Houston Is A Top Destination For Migrant Kids. Here’s What It’s Like In Their Own Words.

After kids are processed at the border, most are reconnected with family members and restart their lives in a new country, in a new language and with a new school. Each year, hundreds of them end up in Houston.

By Elizabeth TrovallApril 12, 2021 9:45 am, , , ,

From Houston Public Media:

Houston has become the most common destination for migrant children and teens who cross the U.S.-Mexico border without a legal guardian.

In the last few weeks, thousands of these kids have arrived at the U.S.-Mexico border, which has overwhelmed border facilities and migrant shelters nationwide and has prompted the opening of several emergency intake sites across Texas.

U.S. Health and Human Services said more than 20,000 children and teens are being held in these facilities nationwide.

Behind those numbers are the lives of real kids.

In southwest Houston, Wisdom High School teacher Garrett Reed introduced Houston Public Media to five of those kids, all from Central America. Some made the journey across Mexico alone as recently as a few months ago.

(Houston Public Media is using the teens’ first names only, because of their pending immigration cases.)

Jaime, 18 years old, Guatemala

Jaime has adjusted quickly to life at Wisdom High School. He plays on the school’s football team and speaks some English.

He said he decided to leave his home in Guatemala for a couple reasons. His dad — who left when Jaime was a baby — lives in Houston. He also fled violence.

“Some gangs threatened me in my country so that’s why I came,” Jaime said in Spanish.

He said coming to the U.S. was really difficult — during the journey he traveled mostly by night with complete strangers he met during the journey.

He said he’s grateful he stayed safe.

“Nobody bothered me, thank god, because sometimes I’ve heard that they kill people, a lot of things happen on the way,” Jaime said.

Roselia, 17 years old, Guatemala

At 13, Roselia left her mother’s house to go work at another woman’s home in Guatemala, where she said she was mistreated and verbally abused.

“I couldn’t take it anymore” Roselia said. So she left Guatemala by herself after saving up some money to pay her way to the United States.

The first time she tried to cross into southern Mexico, she said officials there deported her back to Guatemala.

On her second attempt, Roselia made it.

During the long journey she remembers riding a bus, hiding out and feeling scared. At one point, the group she traveled with ran out of provisions.

“We were hungry and there wasn’t any food or water at all,” she said.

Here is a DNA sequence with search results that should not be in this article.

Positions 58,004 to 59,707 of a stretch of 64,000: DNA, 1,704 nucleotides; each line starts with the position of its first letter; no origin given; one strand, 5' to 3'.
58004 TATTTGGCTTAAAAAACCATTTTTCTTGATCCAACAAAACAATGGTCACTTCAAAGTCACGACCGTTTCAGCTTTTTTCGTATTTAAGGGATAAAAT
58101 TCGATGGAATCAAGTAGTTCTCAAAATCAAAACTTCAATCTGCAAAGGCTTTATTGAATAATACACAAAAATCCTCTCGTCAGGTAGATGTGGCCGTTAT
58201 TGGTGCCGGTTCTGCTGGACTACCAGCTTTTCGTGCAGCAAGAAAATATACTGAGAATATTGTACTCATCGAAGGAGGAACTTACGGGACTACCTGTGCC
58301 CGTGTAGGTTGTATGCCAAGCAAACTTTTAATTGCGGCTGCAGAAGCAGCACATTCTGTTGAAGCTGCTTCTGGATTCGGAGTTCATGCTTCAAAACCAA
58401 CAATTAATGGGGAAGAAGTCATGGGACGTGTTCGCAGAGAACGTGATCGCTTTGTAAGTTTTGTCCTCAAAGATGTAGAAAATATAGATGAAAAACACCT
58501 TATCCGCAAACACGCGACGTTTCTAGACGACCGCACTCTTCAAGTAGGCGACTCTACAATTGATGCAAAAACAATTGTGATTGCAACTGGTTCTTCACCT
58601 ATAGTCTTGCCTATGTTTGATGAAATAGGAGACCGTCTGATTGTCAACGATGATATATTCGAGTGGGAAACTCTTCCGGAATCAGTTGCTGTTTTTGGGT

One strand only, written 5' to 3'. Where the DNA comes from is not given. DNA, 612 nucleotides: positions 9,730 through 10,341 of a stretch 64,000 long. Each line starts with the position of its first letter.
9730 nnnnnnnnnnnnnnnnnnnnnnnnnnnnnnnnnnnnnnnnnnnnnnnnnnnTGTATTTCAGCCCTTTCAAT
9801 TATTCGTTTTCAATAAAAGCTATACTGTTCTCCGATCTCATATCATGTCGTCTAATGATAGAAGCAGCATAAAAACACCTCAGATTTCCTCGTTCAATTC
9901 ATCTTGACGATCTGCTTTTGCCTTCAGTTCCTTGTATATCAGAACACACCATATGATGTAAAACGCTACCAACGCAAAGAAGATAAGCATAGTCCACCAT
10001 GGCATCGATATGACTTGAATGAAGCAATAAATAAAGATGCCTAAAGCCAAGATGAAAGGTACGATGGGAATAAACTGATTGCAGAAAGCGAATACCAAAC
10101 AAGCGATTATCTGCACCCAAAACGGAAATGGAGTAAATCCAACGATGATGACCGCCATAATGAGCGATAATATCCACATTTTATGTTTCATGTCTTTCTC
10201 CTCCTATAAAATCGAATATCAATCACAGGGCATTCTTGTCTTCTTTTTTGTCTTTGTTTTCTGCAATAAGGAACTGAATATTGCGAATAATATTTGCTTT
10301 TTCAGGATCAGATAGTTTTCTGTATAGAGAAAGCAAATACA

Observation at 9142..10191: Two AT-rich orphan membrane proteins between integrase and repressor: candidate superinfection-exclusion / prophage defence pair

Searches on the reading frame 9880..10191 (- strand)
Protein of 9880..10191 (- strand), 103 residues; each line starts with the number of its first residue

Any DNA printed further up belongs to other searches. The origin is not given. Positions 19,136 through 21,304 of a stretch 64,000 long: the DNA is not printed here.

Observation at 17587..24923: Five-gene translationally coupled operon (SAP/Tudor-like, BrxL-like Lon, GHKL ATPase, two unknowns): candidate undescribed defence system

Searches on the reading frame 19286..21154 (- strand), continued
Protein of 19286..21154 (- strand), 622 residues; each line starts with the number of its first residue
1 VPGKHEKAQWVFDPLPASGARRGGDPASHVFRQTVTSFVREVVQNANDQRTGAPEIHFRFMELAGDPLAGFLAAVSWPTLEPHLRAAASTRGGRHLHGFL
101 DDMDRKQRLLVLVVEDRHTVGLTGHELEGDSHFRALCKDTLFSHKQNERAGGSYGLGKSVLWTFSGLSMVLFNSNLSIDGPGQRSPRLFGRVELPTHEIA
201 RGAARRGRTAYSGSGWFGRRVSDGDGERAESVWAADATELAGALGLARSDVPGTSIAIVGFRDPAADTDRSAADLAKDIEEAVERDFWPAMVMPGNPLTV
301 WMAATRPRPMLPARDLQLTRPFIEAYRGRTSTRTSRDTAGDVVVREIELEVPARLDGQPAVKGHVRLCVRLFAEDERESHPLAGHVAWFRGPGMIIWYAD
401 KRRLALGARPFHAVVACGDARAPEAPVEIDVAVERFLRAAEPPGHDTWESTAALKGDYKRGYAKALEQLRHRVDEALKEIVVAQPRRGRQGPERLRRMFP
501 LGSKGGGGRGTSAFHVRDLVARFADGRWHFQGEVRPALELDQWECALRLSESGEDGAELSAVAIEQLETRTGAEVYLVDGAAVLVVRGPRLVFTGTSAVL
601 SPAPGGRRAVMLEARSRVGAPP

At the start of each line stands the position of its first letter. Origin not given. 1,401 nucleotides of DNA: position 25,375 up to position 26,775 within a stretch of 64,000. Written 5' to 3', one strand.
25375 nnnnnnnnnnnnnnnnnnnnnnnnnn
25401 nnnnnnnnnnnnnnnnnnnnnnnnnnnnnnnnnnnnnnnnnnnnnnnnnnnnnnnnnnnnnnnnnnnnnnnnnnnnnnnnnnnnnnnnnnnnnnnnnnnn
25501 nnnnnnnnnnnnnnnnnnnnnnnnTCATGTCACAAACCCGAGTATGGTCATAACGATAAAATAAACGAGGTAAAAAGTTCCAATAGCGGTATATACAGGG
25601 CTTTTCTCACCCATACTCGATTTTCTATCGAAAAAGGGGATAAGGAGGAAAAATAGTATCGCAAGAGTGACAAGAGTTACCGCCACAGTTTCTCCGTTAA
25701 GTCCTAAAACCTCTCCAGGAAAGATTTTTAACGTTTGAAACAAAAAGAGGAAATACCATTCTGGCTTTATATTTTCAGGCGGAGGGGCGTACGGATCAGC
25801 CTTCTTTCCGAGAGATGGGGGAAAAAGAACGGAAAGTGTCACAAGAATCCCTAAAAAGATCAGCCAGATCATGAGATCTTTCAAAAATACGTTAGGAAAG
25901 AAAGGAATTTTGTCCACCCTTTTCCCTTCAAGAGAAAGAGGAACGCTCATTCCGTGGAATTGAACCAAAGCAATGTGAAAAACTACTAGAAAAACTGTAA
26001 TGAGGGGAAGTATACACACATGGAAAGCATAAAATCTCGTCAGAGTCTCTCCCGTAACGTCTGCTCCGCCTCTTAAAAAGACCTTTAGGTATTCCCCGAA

That was just a few months ago. When she crossed into the U.S. from Mexico, border officials processed her, then moved her to a shelter and reunited with her older brother who was already in Houston.

“Everything is different,” she said about Houston, “Everything is English, English, English!”

She said misses her mom in Guatemala, but likes living with her brother.

Jennifer, 17 years old, Guatemala

Jennifer lived with extended family in Guatemala and came to Houston to reunite with her parents, who live here.

When she was traveling through Mexico, she remembers being attacked by Mexican immigration officials.

“They wanted to kill us,” she said, so the group she traveled with paid them off to let them through.

After making their way through Mexico, her group crossed into the United States, where Border Patrol found her. She was later sent to a shelter.

She called her mom when she was in processing, and later took a plane to reunite with her.

“When she saw me for the first time, she cried because we hadn’t seen each other,” said Jennifer. It had been so long, it was like seeing her for the first time, she said.

Kevin, 16 years old, Guatemala

“For each of us who come here, it’s out of necessity,” said Kevin. He said coming here isn’t easy: “Some die on their way.”

He said he crossed into the U.S. near Reynosa, Mexico about three months ago. At one point in the journey he said was crammed in a tractor trailer with hundreds of others, including many children.

When he arrived on the Texas side of the Rio Grande, border officials found him.

He said he was happy with conditions on the U.S. side.

“They treated me really well. They gave me food three times a day — they even would give me a snack,” Kevin said.

Now he’s living with his uncle in Houston.

He dropped out of school in sixth grade and recently joined Garrett Reed’s class.

High school brings a lot of opportunities — and obstacles — for these teens. Despite challenges, the students have lofty ambitions.

Kevin said he dreams of one day being a businessman.

Franklin, 15 years old, Honduras

Franklin came to Houston from Honduras when he was 13 years old to be with his dad, though he still misses the rest of his family back home.

“I used to miss my dad and now that I’m here, I miss my mom,” he said.

He likes it a lot here — back home in Honduras his family wouldn’t let him leave the house much because so many kids would turn up dead each day.

He hopes his father — who has papers — will help him out so he can pursue his American dream:

“My dream is to study, give it my all and if god allows it, (become) an engineer.”

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